JACKO TURNS TO LOOK OUT THE WINDOW AT THE LONE TREE. ITS BRANCHES DEAD AND BARE, IT HAS NOT CHANGED, THERE IS NO FLICKER OF GREEN ANYWHERE ABOUT IT, IT IS JUST AS BLACK AND BARE AND HOPELESS AS IT HAS EVER BEEN. THE HILLS TOO ARE UNCHANGING, THE RED EARTH BAKING IN THE HARSH GLARE OF THE PITILESS SUN. THEIR DEEP TECTONIC SHIFTS, INVISIBLE, UNGUESSED AT, UNSEEN, FAR FAR BELOW THE SURFACE, SEEM TO REFLECT AND COMMENT IRONICALLY ON THE GRIM HAGGARD LANDSCAPE OF JACKO'S IMPASSIVE FACE. IT IS AS IF THIS MAN, THIS MOMENT, THIS TIME AND THIS UNIVERSE WERE BORN THE ONE FOR THE OTHER, AS IF ALL TIME AND ALL CREATION HAS BEEN DIRECTED BY THE GREAT UNSEEN HAND OF NATURE TO THIS ONE INDESCRIBABLE MOMENT.
On balance I think I prefer Blood Count. At least it has a story. I'm constantly coming across scripts in which either nothing happens at all, or anything that does happen has nothing to do with anything else that happens. My job is to read them anyway. It's hard work and thankless, the pay is shit and I can't get enough of it to survive, but someone has to do it. Someone has to read this stuff so that others will never have to. Yes it's a war we're fighting down here, protecting the innocent. Not perhaps the reason I got into the film business. My reasons for getting into the film business were more Olympian. Right up to my thirty-seventh birthday I believed, passionately, that I was destined to change the world and that I was destined to do so through the medium of film. The articles of incorporation of Godzone International Proprietary Limited actually include the phrase "development, production and exploitation of cinematic works of a seminal and world-changing character." So it's right there, in black and white. On my thirty-seventh birthday, as a matter of fact, I was riding through Paris with Sophie in a sports car when I realized I was never going to change the world. It came to me, quite suddenly, waiting for a red light on the Champs-Elysées. It just wasn't going to happen. Okay, I said to myself at the time, no need to panic, I'll just change my strategy. I won't change the world, I'll make the most of it as it is instead. No problem. I'll screw the bastard. This morning I woke up and I was forty-two and I realized something else. I haven't changed the world. I haven't even made the most of it as it is. I certainly haven't screwed the bastard. And now I get this uncomfortable feeling-now it's the world's turn.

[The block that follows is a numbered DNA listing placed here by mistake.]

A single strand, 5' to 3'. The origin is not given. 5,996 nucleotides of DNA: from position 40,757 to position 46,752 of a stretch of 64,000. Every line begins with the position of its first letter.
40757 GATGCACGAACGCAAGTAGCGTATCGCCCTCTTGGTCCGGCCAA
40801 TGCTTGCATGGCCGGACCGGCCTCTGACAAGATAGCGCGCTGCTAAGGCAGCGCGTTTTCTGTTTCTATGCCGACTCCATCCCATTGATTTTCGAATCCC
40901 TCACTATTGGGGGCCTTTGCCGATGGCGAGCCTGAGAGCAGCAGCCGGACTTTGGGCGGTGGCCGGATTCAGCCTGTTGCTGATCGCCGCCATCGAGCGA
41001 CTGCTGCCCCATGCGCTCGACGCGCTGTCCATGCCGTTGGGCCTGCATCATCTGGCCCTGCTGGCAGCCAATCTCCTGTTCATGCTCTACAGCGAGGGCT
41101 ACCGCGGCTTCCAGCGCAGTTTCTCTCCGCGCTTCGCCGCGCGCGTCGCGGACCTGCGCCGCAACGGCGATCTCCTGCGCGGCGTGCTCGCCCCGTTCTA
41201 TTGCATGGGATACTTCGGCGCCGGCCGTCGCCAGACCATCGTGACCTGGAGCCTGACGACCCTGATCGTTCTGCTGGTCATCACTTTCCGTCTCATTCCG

But first, a bathroom stop.
Excerpted from The Book of the Film of the Story of My Life by William Brandt Copyright © 2002 by William Brandt . Excerpted by permission.
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I stumbled across this book while looking for another in the bookstore and I'm glad I did. Very funny, interesting characters and a loveable MAN going through a midlife crisis. I could not put it down. The writing is witty and poignant.